Prerequisites: ACC 2415
By the end of this course, Northwood wants students to:

1. Be completely familiar with the accounting function of the automobile dealership.

2. Have learned the accounting procedures necessary to trace transactions through the dealership accounting records.

3. Understand the normal transactions that occur in an automobile dealership and account for them from the source document to the operating statements.

4. Be able to prepare all necessary supporting documents to the financial statement.

5. Have practiced making entries in all journals including purchase, internal sales, cash receipts, payroll, as examples, as well as standard entries at the end of the month.

6. Be able to prepare a trial balance and operating statement.

AM 3650 Dealership Legal Issues/Finance and Insurance 3 credits

A review of the many federal, state, and local regulatory agencies and laws dealerships must respond to including the Internal Revenue Service, state and local Departments of Revenue, Federal Trade Commission, Fair Labor Standards Act, Truth in Advertising, Truth in Lending, OSHA, EPA, and other agencies. Also includes an in-depth study of the dealership finance and insurance departments, with special emphasis on products offered in these departments and the profit potential.



Prerequisites: 60 credit hours completed

By the end of this course, Northwood wants students to:



  1. Understand the legal environment that modern automobile dealerships operate in.

  2. Review and understand the various governmental agencies, laws and regulatory issues that affect the operation and success of a modern automobile dealership.

  3. Understand consumer behavior as it applies to the need of consumers to seek legal and governmental remedies for issues related to automobile sales and service, including warranty provisions.

  4. Understand the benefits and profitability of the insurance products.

  5. Understand the sources of income available to franchised dealers who help customers finance their automotive purchases.

  6. Understand both the long term and short term dealership profit opportunities to be made by properly meeting customer needs.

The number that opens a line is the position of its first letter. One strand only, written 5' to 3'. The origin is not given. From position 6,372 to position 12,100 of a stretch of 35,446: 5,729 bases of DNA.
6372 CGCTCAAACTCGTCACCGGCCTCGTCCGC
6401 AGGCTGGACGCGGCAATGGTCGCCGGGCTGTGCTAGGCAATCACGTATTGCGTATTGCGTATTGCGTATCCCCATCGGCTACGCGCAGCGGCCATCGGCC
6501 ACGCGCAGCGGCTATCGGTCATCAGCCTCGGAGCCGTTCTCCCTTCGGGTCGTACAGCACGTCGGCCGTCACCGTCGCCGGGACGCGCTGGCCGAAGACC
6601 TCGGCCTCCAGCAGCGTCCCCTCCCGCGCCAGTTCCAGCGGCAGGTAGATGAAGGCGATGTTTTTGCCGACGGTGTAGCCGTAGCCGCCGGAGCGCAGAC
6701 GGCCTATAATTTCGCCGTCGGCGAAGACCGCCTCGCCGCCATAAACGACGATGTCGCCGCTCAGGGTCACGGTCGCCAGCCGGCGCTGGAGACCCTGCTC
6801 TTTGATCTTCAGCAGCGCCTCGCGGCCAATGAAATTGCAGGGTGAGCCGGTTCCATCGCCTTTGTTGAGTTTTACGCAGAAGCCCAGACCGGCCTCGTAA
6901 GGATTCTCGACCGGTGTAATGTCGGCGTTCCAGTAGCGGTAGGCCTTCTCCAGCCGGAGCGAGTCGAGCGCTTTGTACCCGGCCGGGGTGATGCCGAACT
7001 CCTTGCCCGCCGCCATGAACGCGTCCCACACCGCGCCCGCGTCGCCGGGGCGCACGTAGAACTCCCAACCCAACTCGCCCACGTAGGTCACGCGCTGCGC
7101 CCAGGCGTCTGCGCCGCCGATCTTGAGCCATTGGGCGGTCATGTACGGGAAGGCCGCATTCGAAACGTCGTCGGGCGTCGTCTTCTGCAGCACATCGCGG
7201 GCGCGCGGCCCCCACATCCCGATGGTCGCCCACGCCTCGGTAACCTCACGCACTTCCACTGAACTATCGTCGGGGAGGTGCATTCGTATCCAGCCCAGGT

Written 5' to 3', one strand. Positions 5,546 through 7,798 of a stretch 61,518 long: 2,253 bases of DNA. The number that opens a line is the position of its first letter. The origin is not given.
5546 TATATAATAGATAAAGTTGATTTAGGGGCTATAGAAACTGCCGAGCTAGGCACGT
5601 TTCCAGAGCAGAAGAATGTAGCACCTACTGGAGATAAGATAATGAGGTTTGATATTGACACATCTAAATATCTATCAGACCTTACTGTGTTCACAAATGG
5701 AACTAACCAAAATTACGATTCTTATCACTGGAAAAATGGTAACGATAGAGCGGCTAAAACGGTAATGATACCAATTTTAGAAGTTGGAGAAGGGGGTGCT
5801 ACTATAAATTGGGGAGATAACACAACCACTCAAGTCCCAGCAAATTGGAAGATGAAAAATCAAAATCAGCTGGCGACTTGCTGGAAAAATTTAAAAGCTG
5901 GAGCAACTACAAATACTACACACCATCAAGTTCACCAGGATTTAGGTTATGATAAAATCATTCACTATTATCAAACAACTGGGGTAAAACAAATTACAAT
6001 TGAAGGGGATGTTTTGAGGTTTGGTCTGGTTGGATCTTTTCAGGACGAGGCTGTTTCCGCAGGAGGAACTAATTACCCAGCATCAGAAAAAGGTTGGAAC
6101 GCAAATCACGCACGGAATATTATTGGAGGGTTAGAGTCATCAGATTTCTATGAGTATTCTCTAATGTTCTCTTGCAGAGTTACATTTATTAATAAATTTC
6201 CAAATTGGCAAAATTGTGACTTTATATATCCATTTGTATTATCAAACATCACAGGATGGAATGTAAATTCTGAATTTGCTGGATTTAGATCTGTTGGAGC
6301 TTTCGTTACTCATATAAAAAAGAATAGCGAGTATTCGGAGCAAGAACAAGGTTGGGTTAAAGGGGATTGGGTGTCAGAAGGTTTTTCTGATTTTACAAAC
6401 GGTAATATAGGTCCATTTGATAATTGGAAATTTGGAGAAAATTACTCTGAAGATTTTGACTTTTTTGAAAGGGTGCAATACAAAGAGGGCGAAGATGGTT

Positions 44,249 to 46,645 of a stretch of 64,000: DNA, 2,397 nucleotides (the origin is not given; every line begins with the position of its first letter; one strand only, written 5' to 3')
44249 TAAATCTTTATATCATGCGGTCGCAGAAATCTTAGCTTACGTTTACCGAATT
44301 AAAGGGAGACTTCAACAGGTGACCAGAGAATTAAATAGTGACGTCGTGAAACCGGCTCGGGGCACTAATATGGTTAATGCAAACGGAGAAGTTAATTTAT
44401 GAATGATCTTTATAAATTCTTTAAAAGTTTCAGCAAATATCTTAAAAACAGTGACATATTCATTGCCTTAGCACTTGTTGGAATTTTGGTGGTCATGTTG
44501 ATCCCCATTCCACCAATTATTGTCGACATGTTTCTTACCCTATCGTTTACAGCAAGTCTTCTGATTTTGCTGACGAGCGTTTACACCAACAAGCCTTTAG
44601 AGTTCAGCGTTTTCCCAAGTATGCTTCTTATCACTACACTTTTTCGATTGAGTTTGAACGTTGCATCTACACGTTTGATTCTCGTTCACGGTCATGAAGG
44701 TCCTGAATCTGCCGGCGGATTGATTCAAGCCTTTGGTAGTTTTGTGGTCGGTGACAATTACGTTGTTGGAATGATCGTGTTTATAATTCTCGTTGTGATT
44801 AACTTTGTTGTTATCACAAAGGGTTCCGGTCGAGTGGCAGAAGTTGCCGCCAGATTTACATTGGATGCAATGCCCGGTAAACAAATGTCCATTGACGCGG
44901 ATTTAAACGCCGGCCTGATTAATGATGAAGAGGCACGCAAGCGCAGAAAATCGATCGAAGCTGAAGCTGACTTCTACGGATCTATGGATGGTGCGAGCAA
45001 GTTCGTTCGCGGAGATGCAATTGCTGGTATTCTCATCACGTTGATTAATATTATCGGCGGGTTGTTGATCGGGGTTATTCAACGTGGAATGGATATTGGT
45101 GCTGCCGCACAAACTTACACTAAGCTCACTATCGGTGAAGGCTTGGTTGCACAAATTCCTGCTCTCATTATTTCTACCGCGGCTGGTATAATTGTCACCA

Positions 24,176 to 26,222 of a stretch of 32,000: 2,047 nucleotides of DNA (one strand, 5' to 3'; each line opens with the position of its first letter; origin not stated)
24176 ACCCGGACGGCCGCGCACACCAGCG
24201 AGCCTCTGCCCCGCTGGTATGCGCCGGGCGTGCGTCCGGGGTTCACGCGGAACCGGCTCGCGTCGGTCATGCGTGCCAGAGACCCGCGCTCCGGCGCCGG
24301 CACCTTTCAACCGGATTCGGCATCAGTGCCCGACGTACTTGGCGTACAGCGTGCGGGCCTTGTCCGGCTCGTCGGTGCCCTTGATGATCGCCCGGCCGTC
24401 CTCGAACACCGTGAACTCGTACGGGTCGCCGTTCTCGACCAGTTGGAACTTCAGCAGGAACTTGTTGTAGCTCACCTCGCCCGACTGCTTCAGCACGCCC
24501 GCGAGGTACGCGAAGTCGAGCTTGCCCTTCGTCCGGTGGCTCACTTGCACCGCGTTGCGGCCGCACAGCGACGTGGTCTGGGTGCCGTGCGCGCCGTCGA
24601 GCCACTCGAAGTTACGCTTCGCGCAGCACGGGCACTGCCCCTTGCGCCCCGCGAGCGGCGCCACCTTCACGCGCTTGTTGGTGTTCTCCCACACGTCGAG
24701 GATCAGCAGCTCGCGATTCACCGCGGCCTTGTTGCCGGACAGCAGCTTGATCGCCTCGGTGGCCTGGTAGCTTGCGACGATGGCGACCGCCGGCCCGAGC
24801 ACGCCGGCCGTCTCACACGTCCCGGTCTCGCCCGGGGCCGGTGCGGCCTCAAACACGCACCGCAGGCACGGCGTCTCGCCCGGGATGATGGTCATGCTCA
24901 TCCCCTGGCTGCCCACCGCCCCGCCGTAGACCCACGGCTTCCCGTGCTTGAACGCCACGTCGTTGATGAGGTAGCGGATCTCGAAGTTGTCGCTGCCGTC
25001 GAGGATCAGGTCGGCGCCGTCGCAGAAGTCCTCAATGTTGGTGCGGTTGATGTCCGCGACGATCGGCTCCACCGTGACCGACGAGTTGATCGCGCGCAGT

7. Understand the contractual obligations among the dealership, the customer and the lending institution.

  8. Understand proper methods of dealing with lending institutions on loan approval for customers.

  9. Be able to maximize the sales and profits of “aftermarket” products to customers.

  10. Understand the elements of selling the complete finance package to the customer including extended service contracts.

  11. Understand the requirements of a professional finance and insurance professional by preparing for and sitting for the AFIPS (Association of Finance and Insurance professionals) certification examination.



AM 3680 Advanced Dealership Fixed Operations 3 credits

A comprehensive analysis of successful fixed operations management and its contribution to the viability and profit performance of the entire dealership. This is achieved by examining the processes and economics of the mechanical service, body shop, and parts departments of American franchised dealerships as both traditional stand alone departments and also as a unified business unit. The investigation of operational and financial considerations underlying essential concepts includes: repair order generation, technician and shop efficiency and productivity, scheduling, body shop estimating techniques, parts inventory strategies, part phase-in/out criteria, and level of service. Special attention is given to advanced issues intended to build competitive advantage for the entire dealership in the current business environment, such as adoption of lean production techniques, sources and uses of working capital, and strategies to retain/regain market share relative to aftermarket competitors. This course includes an ERA computer Lab section.



Prerequisite: AM 2650

By the end of the course, Northwood wants students to:



  1. Understand the importance of people to the achievement of organizational objectives; be able to determine personnel needs, then develop and implement a plan to hire, train and retain qualified personnel.

  2. Recognize the differences between customer satisfaction and customer loyalty; be able to design and implement initiatives to advance both, then measure and evaluate organizational performance.